The Actuaries Institute has launched its latest Public Policy Statement, titled Mastering Mathematics for Australia’s Future.
The Statement, developed by Martin Mulcare with a team of actuaries, outlines that Australian students’ aspirations and their awareness of the value of science, technology, engineering and mathematics (STEM) skills and the breadth of STEM careers is declining because they don’t understand how maths is relevant to everyday life.
The Statement provides public policy recommendations that will lead to more students studying maths, and at higher levels. It acknowledges education policy is complex but says Australia is falling behind on national and international learning benchmarks.
“Effective maths education is vital for young Australians to help them confidently apply maths to everyday tasks and to create high-level capabilities that support the growth of science, technology, engineering, and mathematics (STEM) industries in Australia,” said Martin.
|Ahead of the Statement’s release, Martin spoke on the Actuaries Institute Podcast with Margarita Psaras, David Barnes (members of the Institute’s Revitalising School Maths Working Group) and Clare Hughes (Public Policy and Practice Excellence Advisor at the Institute) to discuss the key points in the statement.
The Statement outlines only 20.5% of Year 12 students currently choose to study intermediate maths and only 10.1% study maths at a higher level, rates that have declined from 23.3% and 11.6%, respectively, in 2008. Fewer girls (7%) than boys (12%) study higher level maths, and there are stark differences between maths and numeracy rates between city and regional kids.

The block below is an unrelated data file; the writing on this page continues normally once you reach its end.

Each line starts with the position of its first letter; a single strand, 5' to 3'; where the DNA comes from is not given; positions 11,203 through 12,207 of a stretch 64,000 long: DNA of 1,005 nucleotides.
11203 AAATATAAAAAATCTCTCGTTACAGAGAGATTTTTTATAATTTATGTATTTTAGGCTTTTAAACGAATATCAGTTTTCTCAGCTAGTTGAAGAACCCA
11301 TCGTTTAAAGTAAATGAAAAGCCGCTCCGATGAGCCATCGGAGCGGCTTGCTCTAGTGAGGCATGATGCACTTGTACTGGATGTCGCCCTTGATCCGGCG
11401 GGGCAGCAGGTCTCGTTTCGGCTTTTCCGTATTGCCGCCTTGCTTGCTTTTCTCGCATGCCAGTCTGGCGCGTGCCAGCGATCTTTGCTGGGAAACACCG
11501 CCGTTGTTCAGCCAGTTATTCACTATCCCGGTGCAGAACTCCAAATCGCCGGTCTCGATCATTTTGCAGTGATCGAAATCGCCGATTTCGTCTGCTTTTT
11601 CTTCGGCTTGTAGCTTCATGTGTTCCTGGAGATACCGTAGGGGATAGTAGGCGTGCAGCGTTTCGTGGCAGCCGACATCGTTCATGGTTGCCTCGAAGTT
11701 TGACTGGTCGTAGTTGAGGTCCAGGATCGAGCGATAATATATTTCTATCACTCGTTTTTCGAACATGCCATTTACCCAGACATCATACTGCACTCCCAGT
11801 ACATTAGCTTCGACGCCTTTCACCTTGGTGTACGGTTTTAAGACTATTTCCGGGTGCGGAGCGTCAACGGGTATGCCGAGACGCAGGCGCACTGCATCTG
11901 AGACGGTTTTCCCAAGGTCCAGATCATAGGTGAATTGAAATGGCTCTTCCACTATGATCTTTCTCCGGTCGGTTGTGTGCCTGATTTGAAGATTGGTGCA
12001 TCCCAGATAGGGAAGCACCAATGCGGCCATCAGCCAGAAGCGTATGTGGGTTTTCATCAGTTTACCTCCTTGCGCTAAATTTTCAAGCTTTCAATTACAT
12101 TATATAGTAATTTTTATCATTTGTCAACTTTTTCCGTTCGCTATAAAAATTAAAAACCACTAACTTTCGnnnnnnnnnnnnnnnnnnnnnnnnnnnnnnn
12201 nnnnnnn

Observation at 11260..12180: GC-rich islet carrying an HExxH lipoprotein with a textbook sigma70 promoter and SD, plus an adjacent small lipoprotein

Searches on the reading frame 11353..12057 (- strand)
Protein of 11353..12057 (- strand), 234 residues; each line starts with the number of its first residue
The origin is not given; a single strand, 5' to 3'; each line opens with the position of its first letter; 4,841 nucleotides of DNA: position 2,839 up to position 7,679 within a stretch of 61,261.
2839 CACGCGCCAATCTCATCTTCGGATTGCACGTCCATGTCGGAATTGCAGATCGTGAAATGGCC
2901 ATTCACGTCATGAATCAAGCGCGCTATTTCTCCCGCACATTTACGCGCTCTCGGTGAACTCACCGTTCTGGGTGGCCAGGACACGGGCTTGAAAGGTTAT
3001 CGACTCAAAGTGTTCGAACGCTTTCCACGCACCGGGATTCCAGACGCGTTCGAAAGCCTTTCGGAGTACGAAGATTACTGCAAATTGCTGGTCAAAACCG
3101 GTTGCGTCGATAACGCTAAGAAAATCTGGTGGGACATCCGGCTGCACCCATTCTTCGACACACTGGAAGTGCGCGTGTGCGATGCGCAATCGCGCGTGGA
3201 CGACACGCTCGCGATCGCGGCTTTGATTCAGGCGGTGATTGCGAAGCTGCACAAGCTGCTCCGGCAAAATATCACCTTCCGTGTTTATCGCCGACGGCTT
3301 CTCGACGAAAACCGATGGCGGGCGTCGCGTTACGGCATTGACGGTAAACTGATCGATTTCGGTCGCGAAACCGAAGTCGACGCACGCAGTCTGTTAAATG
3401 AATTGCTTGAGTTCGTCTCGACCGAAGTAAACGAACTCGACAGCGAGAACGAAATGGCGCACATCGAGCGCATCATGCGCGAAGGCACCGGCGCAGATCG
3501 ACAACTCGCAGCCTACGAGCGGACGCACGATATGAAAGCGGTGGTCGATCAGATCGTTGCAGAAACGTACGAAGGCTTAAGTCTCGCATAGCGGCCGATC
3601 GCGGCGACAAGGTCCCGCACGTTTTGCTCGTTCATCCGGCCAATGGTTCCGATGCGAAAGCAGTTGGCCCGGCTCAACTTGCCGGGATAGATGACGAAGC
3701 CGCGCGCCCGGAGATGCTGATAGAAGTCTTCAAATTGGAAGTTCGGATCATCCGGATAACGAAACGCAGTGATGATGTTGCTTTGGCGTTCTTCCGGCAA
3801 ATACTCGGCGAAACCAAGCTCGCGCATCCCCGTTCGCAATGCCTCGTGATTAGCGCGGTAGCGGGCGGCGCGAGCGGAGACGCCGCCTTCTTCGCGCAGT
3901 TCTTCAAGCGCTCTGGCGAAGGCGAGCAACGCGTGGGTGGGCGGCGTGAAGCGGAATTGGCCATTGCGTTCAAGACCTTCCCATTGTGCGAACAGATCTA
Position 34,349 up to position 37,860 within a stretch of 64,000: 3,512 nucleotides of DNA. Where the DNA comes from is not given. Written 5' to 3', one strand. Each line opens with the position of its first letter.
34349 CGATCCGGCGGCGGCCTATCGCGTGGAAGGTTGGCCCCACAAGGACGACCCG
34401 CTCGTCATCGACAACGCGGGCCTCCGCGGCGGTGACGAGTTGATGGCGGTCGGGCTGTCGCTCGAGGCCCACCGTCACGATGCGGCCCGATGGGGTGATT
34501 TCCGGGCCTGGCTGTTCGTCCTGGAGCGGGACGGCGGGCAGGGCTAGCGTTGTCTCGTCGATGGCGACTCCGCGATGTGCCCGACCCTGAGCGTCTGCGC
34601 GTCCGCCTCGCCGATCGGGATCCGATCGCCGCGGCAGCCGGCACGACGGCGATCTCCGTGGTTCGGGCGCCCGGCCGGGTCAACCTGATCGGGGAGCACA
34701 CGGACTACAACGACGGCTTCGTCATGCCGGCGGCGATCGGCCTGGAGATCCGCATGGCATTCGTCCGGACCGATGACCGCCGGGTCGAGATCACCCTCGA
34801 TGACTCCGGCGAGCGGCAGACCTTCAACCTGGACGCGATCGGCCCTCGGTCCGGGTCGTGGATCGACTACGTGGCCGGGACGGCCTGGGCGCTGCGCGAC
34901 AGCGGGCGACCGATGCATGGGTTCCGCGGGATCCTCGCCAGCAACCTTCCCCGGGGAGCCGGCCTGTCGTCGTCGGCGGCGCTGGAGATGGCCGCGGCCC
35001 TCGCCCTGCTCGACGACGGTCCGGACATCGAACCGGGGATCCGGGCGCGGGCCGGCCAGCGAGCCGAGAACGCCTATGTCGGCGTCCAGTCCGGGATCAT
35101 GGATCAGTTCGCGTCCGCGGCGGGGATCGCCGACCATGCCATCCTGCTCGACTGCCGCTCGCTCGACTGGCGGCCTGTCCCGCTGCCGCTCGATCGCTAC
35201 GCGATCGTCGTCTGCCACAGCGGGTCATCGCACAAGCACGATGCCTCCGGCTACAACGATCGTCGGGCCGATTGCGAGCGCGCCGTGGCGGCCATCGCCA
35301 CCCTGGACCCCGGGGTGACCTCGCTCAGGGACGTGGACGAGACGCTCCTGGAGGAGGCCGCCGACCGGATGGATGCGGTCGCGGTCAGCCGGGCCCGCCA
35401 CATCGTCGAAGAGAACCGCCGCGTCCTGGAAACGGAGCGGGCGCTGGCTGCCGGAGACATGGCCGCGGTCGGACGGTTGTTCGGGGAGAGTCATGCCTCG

The Statement says that every Australian school leaver should be able to demonstrate a minimum standard of numeracy and the education system should be accountable for delivering that outcome with a range of suitable courses.
Recommendations made in the Statement include:
- Compulsory mathematics or numeracy courses for all students to school completion.
- STEM industries to support the mathematics curriculum.
- Advanced training for mathematics educators.
- Appropriate mathematics prerequisites for STEM-based university degrees.
- University admissions to reward students undertaking higher-level mathematics.
- Promote greater female participation in higher mathematics.
Existing evidence-based research underpins the Statement. The authors are grateful for the insightful views of educators and stakeholders, including the Australian Mathematical Sciences Institute and the Australian Council for Educational Research.
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